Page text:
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Water Interruption Problems? Here Are 7 Tips To Be More Water Smart Starting Now

If you're one of the hundreds of homeowners thinking "H2-no!" instead of H20 thanks to the unanticipated water scarcity problem currently affecting both commercial and residential properties in the metro, you can take a seat and keep the panic at bay.

We rounded up seven water-conserving tips that you and your family can practice right now to make sure that your home doesn't suffer from the impending consequences of approaching El Niño, and more importantly, to alleviate any issues that you could be facing as you're reading this. 


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1. Turn off faucets and showers when not in use.

Let's start with an easy tip, but one that's fairly difficult to do as it requires habit-breaking. We know not to leave a faucet or shower running when we're done washing our hands, doing the dishes, or rinsing off all the soapy suds after a luxurious bath. However, what we neglect to do is stop water flow in-between; that is, when we're in the middle of shampooing, brushing our teeth, or scrubbing plates and cutlery (i.e.: when running water isn't needed for a task), let's learn to shut off the flow. 


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2. Sacrifice tub time.

We know, bathtub soaks—especially when paired with a full-bodied glass of wine and an enriching podcast and indulged in after a grueling day—are one of the best things in the world. Unfortunately, they do use up gallons and gallons and gallons of precious water that could be used for more pressing matters (like laundry and watering the garden), and it might not be the best idea to have them often during a season of drought. Save them for your post-summer routine; the delayed gratification will be worth it. 

Similarly, try your hardest to cut down shower time. Make it as quick as possible and stick to the basics of cleansing for most of the week; save a long, hot shower for one weekend!


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3. Replace hardware.

Sometimes, it's not enough to simply save water itself. The fixtures we use in kitchens and bathrooms and other areas where water consumption is at its highest place a part in the conservation, too. Washing machines, faucets, toilets, and showerheads might not be as efficient as newer, more environmentally-friendly models; consider investing in a change of hardware and it will pay off in the long run, way after summer has come and gone as they'll help with water utility bills all year round.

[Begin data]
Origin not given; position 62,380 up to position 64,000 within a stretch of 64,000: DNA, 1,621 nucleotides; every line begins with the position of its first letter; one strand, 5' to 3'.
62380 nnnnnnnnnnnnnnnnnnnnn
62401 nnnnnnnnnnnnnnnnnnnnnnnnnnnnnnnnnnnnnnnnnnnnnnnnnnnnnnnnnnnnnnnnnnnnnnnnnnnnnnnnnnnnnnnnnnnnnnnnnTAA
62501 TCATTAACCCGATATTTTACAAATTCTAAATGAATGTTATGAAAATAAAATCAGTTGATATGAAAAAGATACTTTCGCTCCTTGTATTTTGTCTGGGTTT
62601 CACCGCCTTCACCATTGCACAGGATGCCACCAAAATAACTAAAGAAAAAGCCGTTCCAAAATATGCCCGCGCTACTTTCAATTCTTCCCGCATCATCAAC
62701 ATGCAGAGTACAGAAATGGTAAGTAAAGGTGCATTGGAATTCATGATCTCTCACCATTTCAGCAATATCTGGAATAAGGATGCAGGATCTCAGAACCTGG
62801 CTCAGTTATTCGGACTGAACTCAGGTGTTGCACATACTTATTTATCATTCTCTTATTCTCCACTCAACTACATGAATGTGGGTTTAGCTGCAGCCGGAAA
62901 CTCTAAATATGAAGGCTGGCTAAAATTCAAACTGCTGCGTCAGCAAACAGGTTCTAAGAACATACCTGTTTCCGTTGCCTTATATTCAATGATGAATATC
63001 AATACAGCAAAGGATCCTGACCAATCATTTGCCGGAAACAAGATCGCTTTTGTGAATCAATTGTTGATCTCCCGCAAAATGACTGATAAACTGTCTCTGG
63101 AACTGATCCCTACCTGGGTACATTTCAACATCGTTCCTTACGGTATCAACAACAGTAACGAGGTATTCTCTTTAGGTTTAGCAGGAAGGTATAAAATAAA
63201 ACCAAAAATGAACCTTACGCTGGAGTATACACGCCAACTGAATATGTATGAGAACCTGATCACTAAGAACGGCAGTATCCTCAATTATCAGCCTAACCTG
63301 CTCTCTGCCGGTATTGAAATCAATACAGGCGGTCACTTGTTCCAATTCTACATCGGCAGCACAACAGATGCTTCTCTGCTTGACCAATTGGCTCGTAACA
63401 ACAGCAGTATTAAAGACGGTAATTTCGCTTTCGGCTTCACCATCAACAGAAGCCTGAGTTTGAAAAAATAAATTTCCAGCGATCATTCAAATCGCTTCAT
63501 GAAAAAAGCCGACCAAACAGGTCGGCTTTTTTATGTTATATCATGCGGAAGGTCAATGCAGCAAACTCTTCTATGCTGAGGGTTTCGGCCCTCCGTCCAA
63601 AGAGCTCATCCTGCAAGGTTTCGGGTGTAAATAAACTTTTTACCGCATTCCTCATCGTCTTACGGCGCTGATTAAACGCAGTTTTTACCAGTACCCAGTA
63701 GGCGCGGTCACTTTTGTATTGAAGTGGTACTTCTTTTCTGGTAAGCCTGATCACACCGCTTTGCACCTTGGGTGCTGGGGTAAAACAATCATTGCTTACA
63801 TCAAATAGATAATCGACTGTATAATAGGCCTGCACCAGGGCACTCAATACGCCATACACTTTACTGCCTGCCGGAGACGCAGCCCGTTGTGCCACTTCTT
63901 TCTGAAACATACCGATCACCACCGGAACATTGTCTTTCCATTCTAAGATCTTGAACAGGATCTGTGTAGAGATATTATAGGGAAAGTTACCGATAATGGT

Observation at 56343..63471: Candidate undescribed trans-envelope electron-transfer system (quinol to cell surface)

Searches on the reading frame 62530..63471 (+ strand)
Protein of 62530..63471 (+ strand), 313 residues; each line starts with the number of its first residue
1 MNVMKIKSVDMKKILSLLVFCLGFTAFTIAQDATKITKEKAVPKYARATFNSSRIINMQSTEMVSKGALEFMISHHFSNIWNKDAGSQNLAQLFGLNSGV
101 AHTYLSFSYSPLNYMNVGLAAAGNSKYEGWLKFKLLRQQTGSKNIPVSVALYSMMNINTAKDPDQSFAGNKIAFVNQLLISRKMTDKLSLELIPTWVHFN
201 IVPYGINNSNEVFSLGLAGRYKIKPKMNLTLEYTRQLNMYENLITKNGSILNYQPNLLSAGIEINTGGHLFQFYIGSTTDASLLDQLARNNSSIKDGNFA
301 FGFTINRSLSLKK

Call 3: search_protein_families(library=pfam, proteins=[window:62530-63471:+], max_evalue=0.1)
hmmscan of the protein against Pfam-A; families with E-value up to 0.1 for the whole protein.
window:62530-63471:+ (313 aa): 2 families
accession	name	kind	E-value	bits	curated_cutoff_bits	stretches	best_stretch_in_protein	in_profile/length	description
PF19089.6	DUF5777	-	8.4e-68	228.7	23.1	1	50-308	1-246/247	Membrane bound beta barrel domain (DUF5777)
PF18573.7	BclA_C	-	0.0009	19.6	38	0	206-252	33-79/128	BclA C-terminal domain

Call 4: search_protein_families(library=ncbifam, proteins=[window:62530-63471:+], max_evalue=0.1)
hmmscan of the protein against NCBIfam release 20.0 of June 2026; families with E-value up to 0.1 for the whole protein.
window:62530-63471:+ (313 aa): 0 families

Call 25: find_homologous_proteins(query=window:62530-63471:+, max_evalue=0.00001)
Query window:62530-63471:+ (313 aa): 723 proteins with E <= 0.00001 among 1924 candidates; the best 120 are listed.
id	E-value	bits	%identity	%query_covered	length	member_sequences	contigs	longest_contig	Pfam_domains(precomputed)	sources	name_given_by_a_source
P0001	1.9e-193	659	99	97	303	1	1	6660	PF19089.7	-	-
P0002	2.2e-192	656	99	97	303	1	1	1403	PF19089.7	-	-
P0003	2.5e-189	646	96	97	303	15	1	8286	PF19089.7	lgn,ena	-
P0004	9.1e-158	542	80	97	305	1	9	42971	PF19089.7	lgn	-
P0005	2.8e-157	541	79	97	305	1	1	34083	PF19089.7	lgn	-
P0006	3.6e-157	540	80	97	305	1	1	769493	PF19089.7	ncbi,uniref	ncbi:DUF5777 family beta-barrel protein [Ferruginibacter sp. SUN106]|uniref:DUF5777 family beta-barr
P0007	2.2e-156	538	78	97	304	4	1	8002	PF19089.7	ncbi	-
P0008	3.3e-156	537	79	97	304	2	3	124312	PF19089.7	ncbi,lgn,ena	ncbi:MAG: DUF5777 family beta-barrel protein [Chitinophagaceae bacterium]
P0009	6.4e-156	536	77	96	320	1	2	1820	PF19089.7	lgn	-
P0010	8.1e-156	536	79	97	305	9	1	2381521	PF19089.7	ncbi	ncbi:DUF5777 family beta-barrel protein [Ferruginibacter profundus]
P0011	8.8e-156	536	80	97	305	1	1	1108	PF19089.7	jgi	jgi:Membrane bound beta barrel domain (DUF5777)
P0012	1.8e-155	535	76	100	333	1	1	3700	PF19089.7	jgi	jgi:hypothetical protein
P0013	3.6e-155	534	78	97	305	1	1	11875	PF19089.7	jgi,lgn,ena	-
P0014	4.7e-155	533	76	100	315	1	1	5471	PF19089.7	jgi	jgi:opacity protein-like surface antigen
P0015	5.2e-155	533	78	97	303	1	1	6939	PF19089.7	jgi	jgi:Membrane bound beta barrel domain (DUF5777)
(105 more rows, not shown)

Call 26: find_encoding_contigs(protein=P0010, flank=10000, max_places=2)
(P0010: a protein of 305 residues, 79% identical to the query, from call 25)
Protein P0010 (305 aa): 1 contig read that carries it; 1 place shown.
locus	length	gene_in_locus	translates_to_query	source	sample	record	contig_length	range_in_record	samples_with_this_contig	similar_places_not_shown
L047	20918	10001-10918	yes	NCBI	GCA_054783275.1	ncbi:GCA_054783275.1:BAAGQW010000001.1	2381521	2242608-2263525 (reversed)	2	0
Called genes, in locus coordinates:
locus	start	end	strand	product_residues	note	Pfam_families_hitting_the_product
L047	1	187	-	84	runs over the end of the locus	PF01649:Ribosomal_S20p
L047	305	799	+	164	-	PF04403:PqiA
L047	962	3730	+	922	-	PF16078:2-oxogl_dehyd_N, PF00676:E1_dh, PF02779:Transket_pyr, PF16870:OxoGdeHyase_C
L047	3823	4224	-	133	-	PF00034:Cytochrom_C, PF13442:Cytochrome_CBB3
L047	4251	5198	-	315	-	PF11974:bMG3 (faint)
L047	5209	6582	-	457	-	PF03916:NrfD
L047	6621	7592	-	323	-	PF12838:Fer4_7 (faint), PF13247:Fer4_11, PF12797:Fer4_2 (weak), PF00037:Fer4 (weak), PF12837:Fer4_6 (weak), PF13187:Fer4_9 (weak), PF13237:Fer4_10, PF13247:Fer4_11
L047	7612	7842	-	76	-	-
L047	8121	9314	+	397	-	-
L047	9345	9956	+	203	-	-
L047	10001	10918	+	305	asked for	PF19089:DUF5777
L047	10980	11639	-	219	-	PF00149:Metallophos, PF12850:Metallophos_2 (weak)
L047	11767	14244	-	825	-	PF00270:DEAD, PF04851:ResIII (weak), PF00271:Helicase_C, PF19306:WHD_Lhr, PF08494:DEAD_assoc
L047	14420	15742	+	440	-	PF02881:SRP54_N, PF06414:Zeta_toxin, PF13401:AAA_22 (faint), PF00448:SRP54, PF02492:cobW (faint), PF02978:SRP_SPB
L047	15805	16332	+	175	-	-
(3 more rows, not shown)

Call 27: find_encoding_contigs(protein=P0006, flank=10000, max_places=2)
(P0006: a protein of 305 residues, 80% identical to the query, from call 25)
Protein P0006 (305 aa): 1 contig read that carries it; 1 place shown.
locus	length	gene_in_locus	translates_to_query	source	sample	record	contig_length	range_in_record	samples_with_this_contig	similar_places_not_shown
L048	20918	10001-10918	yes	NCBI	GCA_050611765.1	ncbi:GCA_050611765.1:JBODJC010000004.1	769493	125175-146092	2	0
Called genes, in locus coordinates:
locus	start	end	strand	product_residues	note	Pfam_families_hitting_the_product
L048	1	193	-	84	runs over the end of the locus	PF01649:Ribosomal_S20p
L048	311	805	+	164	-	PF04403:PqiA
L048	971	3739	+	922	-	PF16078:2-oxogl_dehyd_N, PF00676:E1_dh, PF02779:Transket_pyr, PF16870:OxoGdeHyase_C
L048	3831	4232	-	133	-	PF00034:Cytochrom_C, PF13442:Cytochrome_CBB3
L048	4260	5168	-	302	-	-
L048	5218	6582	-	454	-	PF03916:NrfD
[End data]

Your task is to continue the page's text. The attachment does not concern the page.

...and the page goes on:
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4. Practice dishwashing hacks.

You'd think that a task as simple as washing the dishes is as straightforward as it seems, but there's actually an environmentally-friendlier way to do it. If you've got two side-by-side sinks in your kitchen, consider filling one with hot, soapy water for washing dishes and the other with cold water for rinsing. (If you only have one sink, you can still accomplish this by using two large bowls). It's said that you could cut the amount of water you use for dishwashing by adopting a change as simple as this!


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5. Do manual gardening.

You'll need a (literal) green thumb for this one! Our gardens definitely need a good dose of hydration come summertime. But while we want to keep our lawns, potted plants, flowering shrubs, trees, and backyards lush, we shouldn't do it at the expense of water conservation efforts. One way to achieve this is to water manually and to be mindful of when we water. It might take more to go around with a pail or old-fashioned watering bucket in hand, but if it means up to 33 percent of water savings, it should be worth it.

And don't water when the day is hottest; wait until dusk when the temperature has dropped a little, or else water will simply evaporate from the soil before it gets a chance to seep in deep enough to nurture foliage!


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6. Keep pools cool.

Nothing can beat the feeling of jumping into the pool during a summer weekend! But did you know that pool water that goes for days and days under the sun during the hottest months of the year also evaporate? You might be surprised with the need to constantly refill your pool, and one way to combat this is to make sure you put your pool cover in place when it isn't in use, or when you're done with your swim for the day. 


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7. Cascade your water use.

Learn how to cascade your water use and make sure that things go a long way! For example, save water used for plates' final rinse, collect water that flows from your showerhead while you wait for hot water to kick in, or your handwashed laundry's last basin rinse for the garden or other tasks like garage cleaning or outdoor floor scrubbing. 


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For more advice on how to become better water conservers this summer and after, read this.


Photos courtesy of Unsplash